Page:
MATTHEWS: Wow. I do—I am impressed by that. Andrea:
Mr. MITCHELL: In 1961, Soviet and American tanks facing off in Berlin and the president, JFK, says to his General Lucius Clay, we've got to show them we've got nerve and General Clay says, `Mr. President, what we need to show is that the nerve is in Washington.'
Ms. KAY: Amongst Latinos, President Obama is fast becoming known as the deportation president.
Ms. KAY: Almost as many illegal immigrants have been deported in the last three years as were deported in the whole of President Bush's term. This can hurt him with Hispanic voters.
MATTHEWS: John Heilemann.
Mr. HEILEMANN: These guys are all so serious. So right now, there are between now and the end of January, there are 15 presidential debates that have been scheduled. Rick Perry this week said, you know, he's not really sure he's going to take part in them all. He's not alone. A lot—most of these guys don't want to be in all these debates. And I predict that not 15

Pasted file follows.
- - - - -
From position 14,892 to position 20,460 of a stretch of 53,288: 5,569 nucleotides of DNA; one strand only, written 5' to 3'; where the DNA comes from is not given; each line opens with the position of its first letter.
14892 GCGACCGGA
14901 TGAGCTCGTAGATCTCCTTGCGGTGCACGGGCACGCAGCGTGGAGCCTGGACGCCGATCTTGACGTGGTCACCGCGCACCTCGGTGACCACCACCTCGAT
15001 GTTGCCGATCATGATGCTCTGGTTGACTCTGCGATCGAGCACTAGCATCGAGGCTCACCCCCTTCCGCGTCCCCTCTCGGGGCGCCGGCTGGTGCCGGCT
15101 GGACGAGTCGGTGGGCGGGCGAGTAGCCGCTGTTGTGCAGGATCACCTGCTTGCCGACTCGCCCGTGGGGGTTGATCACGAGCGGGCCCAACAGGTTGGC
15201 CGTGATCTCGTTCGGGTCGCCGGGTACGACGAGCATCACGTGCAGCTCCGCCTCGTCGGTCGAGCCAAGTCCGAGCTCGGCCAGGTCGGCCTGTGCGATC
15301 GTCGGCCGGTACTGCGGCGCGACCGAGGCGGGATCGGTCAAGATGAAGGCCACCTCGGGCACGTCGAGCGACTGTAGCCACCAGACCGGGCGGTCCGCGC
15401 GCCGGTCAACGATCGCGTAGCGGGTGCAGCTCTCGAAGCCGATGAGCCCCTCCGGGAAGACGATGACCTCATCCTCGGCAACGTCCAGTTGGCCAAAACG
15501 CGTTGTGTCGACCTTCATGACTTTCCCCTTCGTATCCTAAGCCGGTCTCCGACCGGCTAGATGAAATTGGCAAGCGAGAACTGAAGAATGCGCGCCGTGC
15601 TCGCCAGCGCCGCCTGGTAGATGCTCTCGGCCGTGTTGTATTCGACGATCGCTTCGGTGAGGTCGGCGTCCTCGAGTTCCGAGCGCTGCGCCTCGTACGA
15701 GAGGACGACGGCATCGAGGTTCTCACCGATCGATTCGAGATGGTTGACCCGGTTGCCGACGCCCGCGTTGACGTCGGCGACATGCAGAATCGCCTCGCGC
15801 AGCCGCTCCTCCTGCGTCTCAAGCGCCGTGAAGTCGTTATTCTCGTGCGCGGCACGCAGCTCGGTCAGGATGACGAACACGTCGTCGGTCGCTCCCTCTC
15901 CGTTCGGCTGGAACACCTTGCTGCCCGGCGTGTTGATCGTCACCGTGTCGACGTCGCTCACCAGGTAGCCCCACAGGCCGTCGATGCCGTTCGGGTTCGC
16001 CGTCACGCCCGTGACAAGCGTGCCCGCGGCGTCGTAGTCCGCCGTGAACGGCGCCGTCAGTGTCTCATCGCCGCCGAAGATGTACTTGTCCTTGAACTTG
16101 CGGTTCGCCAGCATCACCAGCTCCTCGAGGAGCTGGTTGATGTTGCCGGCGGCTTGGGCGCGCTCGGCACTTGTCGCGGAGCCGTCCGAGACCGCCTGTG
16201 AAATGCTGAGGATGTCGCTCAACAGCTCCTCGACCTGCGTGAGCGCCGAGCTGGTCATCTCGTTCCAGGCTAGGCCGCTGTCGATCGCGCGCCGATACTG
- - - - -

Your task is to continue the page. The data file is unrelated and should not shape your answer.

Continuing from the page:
will take place.
MATTHEWS: Anyway, when we come back, 50 years ago this weekend, the Soviets tested the most powerful H-bomb ever, 50-megaton. JFK had his single goal in the world stage, avoid the Cold War breaking into a shooting nuclear war. Our big question this week, what is Barack Obama's single goal on the world stage?
MATTHEWS: Welcome back. Exactly 50 years ago, President Kennedy had to lead this country through a two-front face-off with the Soviets. Tanks confronted each other at the Berlin Wall and the Soviets surprised the world with a test of a 50-megaton bomb. Here was President Kennedy 50 years ago.
Pres. KENNEDY: (November 2, 1961) I do not have to dwell on the irresponsible nature of these Soviet actions. The Soviet Union has shown its complete disregard for the welfare of mankind.